And he did all that in New Orleans.
Needless to say, Randle should be a priority for the rebuilding Pelicans the moment he (presumably) opts out. This time, however, the power forward won’t come so cheaply. After some career-scarring bumps and bruises along the way, Randle has made good on his effortless potential — finally, he’ll get to reap what he’s sown. In October, Randle will head into his sixth NBA season and at long last, wherever he may be, he’ll finally have a place to call home.
NBA Daily: Fixing the Chicago Bulls
Shane Rhodes continues Basketball Insiders’ “Fixing” series with a breakdown of the Chicago Bulls.
With some 10-odd games left in the 2018-19 NBA regular season, Basketball Insiders has begun its annual “Fixing” series. So far, we have covered the Cleveland Cavaliers and New York Knicks. Today, we’ll be looking at the Chicago Bulls.
It’s been nearly two years since Chicago kicked off their rebuild with the draft-night trade of Jimmy Butler. In the almost two seasons since, the Bulls have managed an awful — or awesome, depending on who you ask — 48-107 record. Yet, there have been some promising developments, acquisitions and draft selections in Chicago, and the team may be closer to relevancy than most would think.
That being said, there are still some issues that need to be sorted out in order for them to get there. As with any team, the upcoming draft and free agency period could prove crucial to them; the difference between a leap forward or regression.
So, what have the Bulls gotten right or wrong this season, and where do they go from here?
What is Working
Despite an injury that kept him out for an early portion of the season, Lauri Markkanen has continued to show that he can be an impact player on the court and is a major building block for the Bulls.
The Finnish power forward has posted an impressive 18.9 points and nine rebounds per game this season — both increased from his rookie season — while shooting 43.7 percent from the floor and 36.5 percent from three-point range. Markkanen has continued to improve throughout the season and, recently, has flashed a superstar potential. February saw the best stretch of Markkanen’s career; he averaged 26 points, 12.2 rebounds and shot 48.6 percent from the floor.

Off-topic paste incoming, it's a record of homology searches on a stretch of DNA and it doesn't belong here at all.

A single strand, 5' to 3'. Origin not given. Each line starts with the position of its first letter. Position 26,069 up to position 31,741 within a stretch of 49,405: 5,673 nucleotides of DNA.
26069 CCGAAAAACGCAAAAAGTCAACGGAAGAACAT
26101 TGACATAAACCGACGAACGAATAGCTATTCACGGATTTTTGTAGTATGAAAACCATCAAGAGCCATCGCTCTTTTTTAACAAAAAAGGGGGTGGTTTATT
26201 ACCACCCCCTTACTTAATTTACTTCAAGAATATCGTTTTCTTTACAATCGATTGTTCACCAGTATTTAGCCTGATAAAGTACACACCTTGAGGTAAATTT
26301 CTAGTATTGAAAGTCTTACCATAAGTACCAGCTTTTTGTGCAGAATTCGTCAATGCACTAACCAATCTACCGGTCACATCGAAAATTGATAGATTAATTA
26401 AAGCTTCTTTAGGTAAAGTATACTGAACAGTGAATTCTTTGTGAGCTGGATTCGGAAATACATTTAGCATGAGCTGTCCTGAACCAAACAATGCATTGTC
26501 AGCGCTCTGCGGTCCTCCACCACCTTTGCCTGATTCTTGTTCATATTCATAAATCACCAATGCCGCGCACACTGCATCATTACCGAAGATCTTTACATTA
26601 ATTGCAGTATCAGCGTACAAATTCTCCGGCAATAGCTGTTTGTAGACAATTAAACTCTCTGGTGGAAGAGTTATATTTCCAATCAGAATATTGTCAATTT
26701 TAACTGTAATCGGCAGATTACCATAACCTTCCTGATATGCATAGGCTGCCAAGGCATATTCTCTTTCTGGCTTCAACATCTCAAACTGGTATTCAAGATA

He has still struggled at times, specifically on the defensive end, but if Markkanen can reach that level of dominance on a more consistent basis, he could find himself in elite company going forward.
Another positive has been Zach LaVine who, like Markkanen, has had a career year in the first of the four-year, near $80 million deal he signed last offseason. LaVine has established himself as the Bulls’ leader on the floor and, in doing so, has set a new career high in points (23.7), rebounds (4.7), assists (4.5) and field goal percentage (46.7 percent). If LaVine and Markkanen can continue to improve in tandem, the two could prove quite the offensive powerhouse in future seasons.
There have been other bright spots from an otherwise dreary season in Chicago; Jim Boylen, after a rough start, has turned things around as of late; while he may not play again this season after thumb surgery in February, Wendell Carter Jr. flashed the ability that made him the seventh overall selection in the draft a season ago; deadline-acquisition Otto Porter has provided another young, scoring wing that the Bulls desperately needed and could make use of going forward; Ryan Arcidiacano, a two-way player for the Bulls last season, earned a standard contract with the team and has provided some big-time energy off the bench ala T.J. McConnel.
More could be said about the Bulls but, to keep it simple: the future is starting to look bright in Chicago.
What Needs to Change
The future may be bright, but the Bulls are still a ways away from it. They are on the up, certainly, but there are still some issues that need to be sorted out, both at a basketball level and with their personnel.
Perhaps the Bulls’ most pressing issue is their defensive inability. According to NBA Stats, Chicago has thus far posted the sixth worst defensive rating (112.4) in the NBA this season. They sit above only the Atlanta Hawks (112.5), Washington Wizards (112.6), New York Knicks (113), Phoenix Suns (113.4) and Cleveland Cavaliers (116), teams that most would consider far worse off than the Bulls.
Part of the problem has been a lack of lineup consistency; Markkanen, LaVine, Carter and others have all missed time at one point or another due to injury. But, on some nights, there is an apparent lack of effort from the Bulls, and that will have to change if they ever want to pull themselves out of the NBA basement.